Ana Balica

Hi, I'm Ana.

I'm a software developer. I mostly do Python. This blog is about my adventures with code, travel experiences and relevant life events.

Here's what I'm doing now.

Occasionally I give talks.

Please don't take my words for granted, because Internet is full of bad advice, and I might be part of it inadvertently.

The tale of DRY with django-crispy-forms

So you have this Django app. If you are like me and don’t have quite the skills for a good UI design, you probably stick to bootstrap. You know you will have a bunch of forms and you don’t want to style them yourself. Let’s say, you came to the idea that django-crispy-forms fits your needs perfectly (it definitely fits mine).

How it all began

This is a story about a model Foo.

# fairytale/characters/models.py
from django.db import models


class Foo(models.Model):
    """A magical creature from Foo dynasty"""
    mighty_name = models.CharField(max_length=255)
    kingdoms_count = models.PositiveIntegerField(default=0)
    email = models.EmailField()  # What? Magical creatures also have emails.

Model Foo was lonely, so it summoned a view, a template and a url.

# fairytale/characters/views.py
from django.views.generic.edit import CreateView

from characters.models import Foo


class CreateFooView(CreateView):
    """A create view for Foo model"""
    template_name = "characters/create_foo.html"
    model = Foo
# fairytale/templates/characters/create_foo.html
{% extends "base.html" %}

{% load crispy_forms_tags %}
{% block content %}
  <div class="row">
    <div class="col-md-6">
      <h1>Create Foo</h1>
      <hr/>
      <div class="well">
        {% crispy form %}
      </div>
    </div>
  </div>
{% endblock %}

The base.html contents are left out, as they include standard HTML markup, bootstrap stylesheet include and a mandatory template block content (in our specific case).

# fairytale/fairytale/urls.py
from django.conf.urls import patterns, url

from characters.views import CreateFooView


urlpatterns = patterns(
    '',
    url(r'^foo/create/$', CreateFooView.as_view(), name="create_foo"),
)

And this is what we created so far:

Foo form without submit

Such cool, right?

Doge Django meme

Oh, wait! Where are the buttons? How do I submit this thing? Foo the Emperor must live!

Ok, I will need a Cancel anchor tag that will look like a button, because I want to redirect to some other page, and a Submit input. Easy!

# fairytale/characters/forms.py
from django import forms
from crispy_forms.helper import FormHelper
from crispy_forms.layout import Submit, HTML
from crispy_forms.bootstrap import FormActions

from characters.models import Foo


class FooForm(forms.ModelForm):
    """Model Foo form"""
    class Meta:
        model = Foo

    def __init__(self, *args, **kwargs):
        super(FooForm, self).__init__(*args, **kwargs)
        self.helper = FormHelper(self)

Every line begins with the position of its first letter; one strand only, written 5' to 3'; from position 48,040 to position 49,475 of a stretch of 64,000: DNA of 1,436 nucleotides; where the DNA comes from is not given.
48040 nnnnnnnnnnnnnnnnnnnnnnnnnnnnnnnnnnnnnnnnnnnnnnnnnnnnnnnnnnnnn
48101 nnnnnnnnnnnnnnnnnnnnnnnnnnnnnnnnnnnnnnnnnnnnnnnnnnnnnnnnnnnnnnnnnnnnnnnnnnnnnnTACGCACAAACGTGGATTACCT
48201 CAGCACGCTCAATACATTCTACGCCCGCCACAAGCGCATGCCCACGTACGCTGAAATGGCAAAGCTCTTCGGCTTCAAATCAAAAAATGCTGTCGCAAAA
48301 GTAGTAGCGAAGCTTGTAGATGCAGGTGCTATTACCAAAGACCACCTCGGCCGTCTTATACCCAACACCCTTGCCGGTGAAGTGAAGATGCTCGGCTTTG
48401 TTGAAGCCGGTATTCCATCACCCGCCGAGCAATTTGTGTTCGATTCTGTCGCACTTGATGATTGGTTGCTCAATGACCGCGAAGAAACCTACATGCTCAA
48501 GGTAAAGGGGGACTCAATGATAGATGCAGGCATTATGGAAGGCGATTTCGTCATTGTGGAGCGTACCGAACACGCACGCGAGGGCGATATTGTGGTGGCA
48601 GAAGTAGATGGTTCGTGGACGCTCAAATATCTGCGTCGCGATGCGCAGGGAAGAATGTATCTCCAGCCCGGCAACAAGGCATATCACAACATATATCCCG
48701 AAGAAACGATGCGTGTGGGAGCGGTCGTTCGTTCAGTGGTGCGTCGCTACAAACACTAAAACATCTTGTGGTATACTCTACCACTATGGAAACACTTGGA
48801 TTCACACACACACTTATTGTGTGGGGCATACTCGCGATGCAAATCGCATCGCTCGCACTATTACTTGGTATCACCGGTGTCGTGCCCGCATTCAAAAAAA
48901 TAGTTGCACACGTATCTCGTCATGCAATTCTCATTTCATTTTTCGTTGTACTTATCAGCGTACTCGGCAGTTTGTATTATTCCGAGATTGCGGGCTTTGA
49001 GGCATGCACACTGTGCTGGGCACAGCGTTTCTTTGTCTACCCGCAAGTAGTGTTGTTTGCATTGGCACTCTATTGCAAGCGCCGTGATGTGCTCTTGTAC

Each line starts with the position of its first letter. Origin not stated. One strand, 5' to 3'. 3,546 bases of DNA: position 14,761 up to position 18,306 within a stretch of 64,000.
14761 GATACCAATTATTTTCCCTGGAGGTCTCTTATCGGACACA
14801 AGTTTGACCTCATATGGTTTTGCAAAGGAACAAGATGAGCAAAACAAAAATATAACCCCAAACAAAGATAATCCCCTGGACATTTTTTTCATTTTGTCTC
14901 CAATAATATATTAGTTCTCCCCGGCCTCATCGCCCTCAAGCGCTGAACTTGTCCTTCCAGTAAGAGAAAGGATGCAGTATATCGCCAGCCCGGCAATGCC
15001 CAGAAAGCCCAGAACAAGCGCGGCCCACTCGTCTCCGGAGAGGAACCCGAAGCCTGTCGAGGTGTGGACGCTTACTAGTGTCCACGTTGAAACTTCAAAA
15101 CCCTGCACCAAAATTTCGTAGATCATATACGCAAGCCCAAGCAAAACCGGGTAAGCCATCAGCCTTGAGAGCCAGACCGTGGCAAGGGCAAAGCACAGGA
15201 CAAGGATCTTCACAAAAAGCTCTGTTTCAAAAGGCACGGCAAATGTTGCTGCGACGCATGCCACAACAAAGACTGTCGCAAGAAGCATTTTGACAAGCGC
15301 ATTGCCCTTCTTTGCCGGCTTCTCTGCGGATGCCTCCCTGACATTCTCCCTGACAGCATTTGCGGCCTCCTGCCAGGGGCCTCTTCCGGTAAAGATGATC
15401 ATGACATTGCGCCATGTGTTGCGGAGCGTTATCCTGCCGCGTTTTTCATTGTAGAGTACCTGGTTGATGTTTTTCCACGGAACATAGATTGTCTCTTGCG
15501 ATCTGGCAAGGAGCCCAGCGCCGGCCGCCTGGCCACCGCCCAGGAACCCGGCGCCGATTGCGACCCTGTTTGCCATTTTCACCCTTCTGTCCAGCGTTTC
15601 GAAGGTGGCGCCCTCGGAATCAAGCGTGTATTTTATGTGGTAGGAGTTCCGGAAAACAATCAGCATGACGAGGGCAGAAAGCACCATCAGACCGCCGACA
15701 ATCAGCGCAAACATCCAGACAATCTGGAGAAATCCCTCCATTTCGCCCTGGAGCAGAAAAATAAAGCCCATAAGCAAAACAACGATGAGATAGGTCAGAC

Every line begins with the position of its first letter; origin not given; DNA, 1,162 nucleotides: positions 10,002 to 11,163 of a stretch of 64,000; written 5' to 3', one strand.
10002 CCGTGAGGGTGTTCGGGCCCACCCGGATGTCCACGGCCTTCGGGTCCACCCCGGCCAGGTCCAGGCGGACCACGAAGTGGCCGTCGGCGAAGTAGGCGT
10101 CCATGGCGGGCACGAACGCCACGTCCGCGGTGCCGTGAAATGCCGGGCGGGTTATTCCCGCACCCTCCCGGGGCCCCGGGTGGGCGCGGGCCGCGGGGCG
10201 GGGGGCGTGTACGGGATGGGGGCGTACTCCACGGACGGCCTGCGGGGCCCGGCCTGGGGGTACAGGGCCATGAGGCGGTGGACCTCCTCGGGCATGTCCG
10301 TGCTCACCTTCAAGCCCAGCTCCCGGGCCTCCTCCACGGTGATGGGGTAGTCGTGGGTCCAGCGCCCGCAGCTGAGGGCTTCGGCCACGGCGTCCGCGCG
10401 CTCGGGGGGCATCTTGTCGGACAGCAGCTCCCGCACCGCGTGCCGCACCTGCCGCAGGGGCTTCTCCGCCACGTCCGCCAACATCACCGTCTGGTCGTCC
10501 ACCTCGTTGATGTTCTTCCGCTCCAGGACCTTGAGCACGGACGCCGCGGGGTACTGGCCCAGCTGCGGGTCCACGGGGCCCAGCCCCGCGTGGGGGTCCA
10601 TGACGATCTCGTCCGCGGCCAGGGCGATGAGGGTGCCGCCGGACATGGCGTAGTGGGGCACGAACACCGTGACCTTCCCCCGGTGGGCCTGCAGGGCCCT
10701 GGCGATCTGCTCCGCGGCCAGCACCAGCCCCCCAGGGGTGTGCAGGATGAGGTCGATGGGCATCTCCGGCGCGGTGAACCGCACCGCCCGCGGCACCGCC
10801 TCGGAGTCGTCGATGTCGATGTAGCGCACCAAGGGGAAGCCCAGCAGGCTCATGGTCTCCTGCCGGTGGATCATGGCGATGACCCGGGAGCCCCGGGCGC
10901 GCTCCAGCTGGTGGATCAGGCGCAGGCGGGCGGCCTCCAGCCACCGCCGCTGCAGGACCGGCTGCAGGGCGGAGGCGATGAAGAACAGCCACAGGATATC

self.helper.layout.append(
            FormActions(
                HTML("""<a role="button" class="btn btn-default"
                        href="{% url "some_cancel_url" %}">Cancel</a>"""),
                Submit('save', 'Submit'),
        ))

Meh, not the prettiest way to achieve what I want, but apparently this is the only easy and straight-forward way. Also don’t forget to update the view.

# fairytale/characters/views.py
ifrom django.views.generic.edit import CreateView

from characters.models import Foo


class CreateFooView(CreateView):
    """A create view for Foo model"""
    template_name = "characters/create_foo.html"
    form_class = FooForm  # the change is over here
    model = Foo

And so this is what we get:

Foo form with submit

The lack of space between the anchor tag and the input looks awful, right? This tiny cosmetic issue was discussed in issue #62 and solved for groups of buttons and inputs. Unfortunately it persists in case of an input/button and anchor tag with role="button". If it’s bugging you, add some margin by yourself.

The misfortune

Life goes on and Foo objects seem to be doing just fine. Until a great misfortune takes over their destiny. It doesn’t seem like a big deal, since all that happened was the addition of two more characters: Bar and Baz. What harm can they potentially cause? Well, let’s see.

Bar and Baz follow the same old path Foo did a long time ago: model/form/view/template/url. The form again will initialize a FormHelper to append those 2 elements. It seems like every form will need them (like duhh, how can I get around the form without them?). And so we copy-pasty, we copy-paste.

And then the pressure of the invisible monster can be felt, crawling under the skin and whispering to you: “You will do this over and over again. For every form. And when you will want to change a tiny detail, you will change it for every form, because you want to stay consistent. That can be the change in the bootstrap anchor tag interface, class of the Submit input, text of the anchor tag.”

This is the punishment for the violation of DRY (Don’t Repeat Yourself) principle.

It’s not too late to fix the situation, until the quicksand doesn’t devour all the codebase into the abyss of “refactoring is too expensive for us”.